The state Senate is one step away from passing legislation that would require women in North Carolina to wait 72 hours before getting an abortion. The bill entitled the ‘Women and Children’s Protection Act of 2015‘ would also require any abortion provider have board  certification in obstetrics or gynecology.

House Bill 465 won tentative approval on Thursday with the Republican-controlled chamber turning back three amendments by Democrats, including one that would exempt domestic violence victims from the 72 hour waiting period.

Durham County Senator Floyd McKissick chastised Republicans pushing the restrictive bill:

“I guess if this body could overturn Roe v. Wade that they would. But they are unable to do so, so the next thing to do is to put one hurdle after another, after another.”

Supporters of the bill say the intent is to give young, pregnant women more time to consider all their options.

A final vote comes Monday after which the latest version of HB 465 returns to the House where a conference committee will work out the differences.

To read the latest version of the bill click here. To hear Sen. McKissick speak on the bill, click below:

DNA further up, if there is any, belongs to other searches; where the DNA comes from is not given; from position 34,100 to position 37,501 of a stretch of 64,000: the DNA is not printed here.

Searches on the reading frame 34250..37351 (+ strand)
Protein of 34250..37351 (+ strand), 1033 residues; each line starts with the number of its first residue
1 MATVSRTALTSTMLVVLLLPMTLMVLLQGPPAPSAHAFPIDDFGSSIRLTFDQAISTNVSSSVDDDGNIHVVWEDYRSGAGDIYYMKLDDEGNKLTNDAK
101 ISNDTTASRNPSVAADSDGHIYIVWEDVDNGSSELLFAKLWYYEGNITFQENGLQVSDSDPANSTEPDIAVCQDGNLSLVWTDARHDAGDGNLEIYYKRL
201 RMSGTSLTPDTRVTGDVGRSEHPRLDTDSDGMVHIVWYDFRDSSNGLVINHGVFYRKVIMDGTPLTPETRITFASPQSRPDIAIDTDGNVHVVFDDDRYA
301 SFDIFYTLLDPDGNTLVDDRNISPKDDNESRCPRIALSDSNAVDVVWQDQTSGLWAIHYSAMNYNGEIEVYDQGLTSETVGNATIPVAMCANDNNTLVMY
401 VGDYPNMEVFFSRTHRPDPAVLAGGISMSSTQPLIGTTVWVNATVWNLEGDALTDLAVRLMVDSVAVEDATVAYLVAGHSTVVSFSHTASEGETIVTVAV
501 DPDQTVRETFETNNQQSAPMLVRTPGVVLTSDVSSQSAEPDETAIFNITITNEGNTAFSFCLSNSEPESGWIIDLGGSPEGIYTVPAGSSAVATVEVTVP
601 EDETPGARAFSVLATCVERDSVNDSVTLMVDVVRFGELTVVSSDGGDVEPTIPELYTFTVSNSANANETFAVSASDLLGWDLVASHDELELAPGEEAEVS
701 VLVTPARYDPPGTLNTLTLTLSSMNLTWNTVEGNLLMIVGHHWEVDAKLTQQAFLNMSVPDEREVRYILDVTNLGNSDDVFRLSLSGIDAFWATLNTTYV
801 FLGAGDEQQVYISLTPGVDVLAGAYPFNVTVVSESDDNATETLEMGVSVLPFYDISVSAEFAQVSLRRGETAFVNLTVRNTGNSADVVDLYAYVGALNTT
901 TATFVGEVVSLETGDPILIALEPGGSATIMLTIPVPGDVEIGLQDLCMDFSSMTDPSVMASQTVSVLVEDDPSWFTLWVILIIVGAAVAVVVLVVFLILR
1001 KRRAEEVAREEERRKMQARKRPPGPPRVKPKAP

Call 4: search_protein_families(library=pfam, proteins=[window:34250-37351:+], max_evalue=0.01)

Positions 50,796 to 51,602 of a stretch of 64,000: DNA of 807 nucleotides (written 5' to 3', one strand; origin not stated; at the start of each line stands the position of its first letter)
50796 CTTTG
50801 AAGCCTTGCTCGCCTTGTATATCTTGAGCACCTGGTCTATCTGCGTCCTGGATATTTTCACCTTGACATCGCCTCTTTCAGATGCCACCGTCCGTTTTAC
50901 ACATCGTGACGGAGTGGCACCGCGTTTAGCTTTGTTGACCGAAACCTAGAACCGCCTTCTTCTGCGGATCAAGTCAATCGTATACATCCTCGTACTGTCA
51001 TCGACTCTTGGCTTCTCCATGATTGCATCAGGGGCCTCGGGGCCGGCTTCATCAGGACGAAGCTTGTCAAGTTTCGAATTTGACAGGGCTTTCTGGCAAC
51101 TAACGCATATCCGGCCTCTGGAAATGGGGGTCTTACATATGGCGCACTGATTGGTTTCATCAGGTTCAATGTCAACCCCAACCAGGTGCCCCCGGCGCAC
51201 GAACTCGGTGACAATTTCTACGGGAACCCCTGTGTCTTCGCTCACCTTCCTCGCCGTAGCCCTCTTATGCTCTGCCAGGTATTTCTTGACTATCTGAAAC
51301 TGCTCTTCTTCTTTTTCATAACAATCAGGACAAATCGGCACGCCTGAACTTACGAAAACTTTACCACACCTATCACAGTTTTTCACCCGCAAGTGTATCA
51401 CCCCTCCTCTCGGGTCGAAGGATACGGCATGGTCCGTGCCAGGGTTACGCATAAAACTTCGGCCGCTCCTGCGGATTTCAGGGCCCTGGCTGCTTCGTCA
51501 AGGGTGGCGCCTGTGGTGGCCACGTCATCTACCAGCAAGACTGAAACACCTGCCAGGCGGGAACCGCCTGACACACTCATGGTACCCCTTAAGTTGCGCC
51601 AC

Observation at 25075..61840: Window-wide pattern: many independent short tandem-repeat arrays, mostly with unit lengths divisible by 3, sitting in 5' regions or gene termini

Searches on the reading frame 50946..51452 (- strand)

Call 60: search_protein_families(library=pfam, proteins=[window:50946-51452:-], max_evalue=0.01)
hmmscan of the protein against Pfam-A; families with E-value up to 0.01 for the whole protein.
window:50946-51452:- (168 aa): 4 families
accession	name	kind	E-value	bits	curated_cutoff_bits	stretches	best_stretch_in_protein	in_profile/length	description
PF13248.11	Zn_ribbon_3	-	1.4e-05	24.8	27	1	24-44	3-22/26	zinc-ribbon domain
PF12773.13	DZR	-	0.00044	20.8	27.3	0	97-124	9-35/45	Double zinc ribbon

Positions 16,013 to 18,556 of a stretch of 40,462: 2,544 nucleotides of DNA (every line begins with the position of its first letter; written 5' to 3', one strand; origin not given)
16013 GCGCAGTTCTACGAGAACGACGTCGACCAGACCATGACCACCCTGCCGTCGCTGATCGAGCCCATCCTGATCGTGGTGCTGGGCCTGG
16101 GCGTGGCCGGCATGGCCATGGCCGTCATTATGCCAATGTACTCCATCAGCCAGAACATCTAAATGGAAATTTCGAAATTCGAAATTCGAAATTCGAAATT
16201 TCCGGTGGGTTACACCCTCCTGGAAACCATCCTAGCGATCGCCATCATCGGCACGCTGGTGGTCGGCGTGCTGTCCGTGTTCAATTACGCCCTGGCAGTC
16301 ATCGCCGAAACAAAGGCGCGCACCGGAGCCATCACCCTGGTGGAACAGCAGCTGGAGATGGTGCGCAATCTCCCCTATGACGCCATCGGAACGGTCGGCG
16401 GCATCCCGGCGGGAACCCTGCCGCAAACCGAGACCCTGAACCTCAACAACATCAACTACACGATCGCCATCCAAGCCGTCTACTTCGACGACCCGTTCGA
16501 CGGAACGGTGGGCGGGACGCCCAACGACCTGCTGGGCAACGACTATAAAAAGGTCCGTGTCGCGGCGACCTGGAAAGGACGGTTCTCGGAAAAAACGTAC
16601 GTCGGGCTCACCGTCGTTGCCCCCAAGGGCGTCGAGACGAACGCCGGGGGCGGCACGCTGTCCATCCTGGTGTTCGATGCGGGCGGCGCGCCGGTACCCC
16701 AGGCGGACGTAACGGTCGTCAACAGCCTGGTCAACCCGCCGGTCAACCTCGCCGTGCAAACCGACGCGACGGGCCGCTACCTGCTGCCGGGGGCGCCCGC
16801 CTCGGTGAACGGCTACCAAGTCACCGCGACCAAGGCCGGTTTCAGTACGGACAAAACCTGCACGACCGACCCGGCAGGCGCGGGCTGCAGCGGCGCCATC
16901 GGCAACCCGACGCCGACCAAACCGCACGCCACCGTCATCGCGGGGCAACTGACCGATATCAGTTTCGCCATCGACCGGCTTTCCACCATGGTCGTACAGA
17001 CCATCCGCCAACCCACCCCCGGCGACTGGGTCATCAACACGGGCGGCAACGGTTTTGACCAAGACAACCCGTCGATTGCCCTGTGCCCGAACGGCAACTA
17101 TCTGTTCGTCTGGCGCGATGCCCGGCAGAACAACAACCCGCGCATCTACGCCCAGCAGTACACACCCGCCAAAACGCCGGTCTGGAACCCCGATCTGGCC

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AARP is formally urging Governor McCrory to use his veto stamp on House Bill 405, noting the so-called “Ag Gag” legislation prevents abuses from being reported in healthcare facilities and nursing homes.

Here’s more from the group’s press release:

AARPAARP is calling on Governor McCrory to veto House Bill 405 – The Property Protection Act also known as the Ag-Gag Bill.  Originally intended to address the concerns of the agriculture and poultry industries, House Bill 405 now casts too wide of a net and applies to any business’s employees who may seek to reveal illegal and unethical practices.  House Bill 405 will create new risks for workers, older adults, families and children because it extends to all industries including nursing homes, hospitals, group homes, medical practices, charter and private schools, daycare centers, and so forth.

Although the General Assembly and the Governor took a step in the right direction with “Burt’s Bill” earlier this week, H.B. 405 will undo that progress and prevent employees from calling foul when they spot unethical, inhumane or illegal  behaviors.  Abuse and neglect towards North Carolina’s most vulnerable populations may continue and go underreported if House Bill 405 becomes law.  Protections for businesses should not jeopardize the health, safety and security of North Carolina’s citizens and most vulnerable populations.  AARP believes that administrative and legislative policies and procedures should promote fairness, openness, and accountability.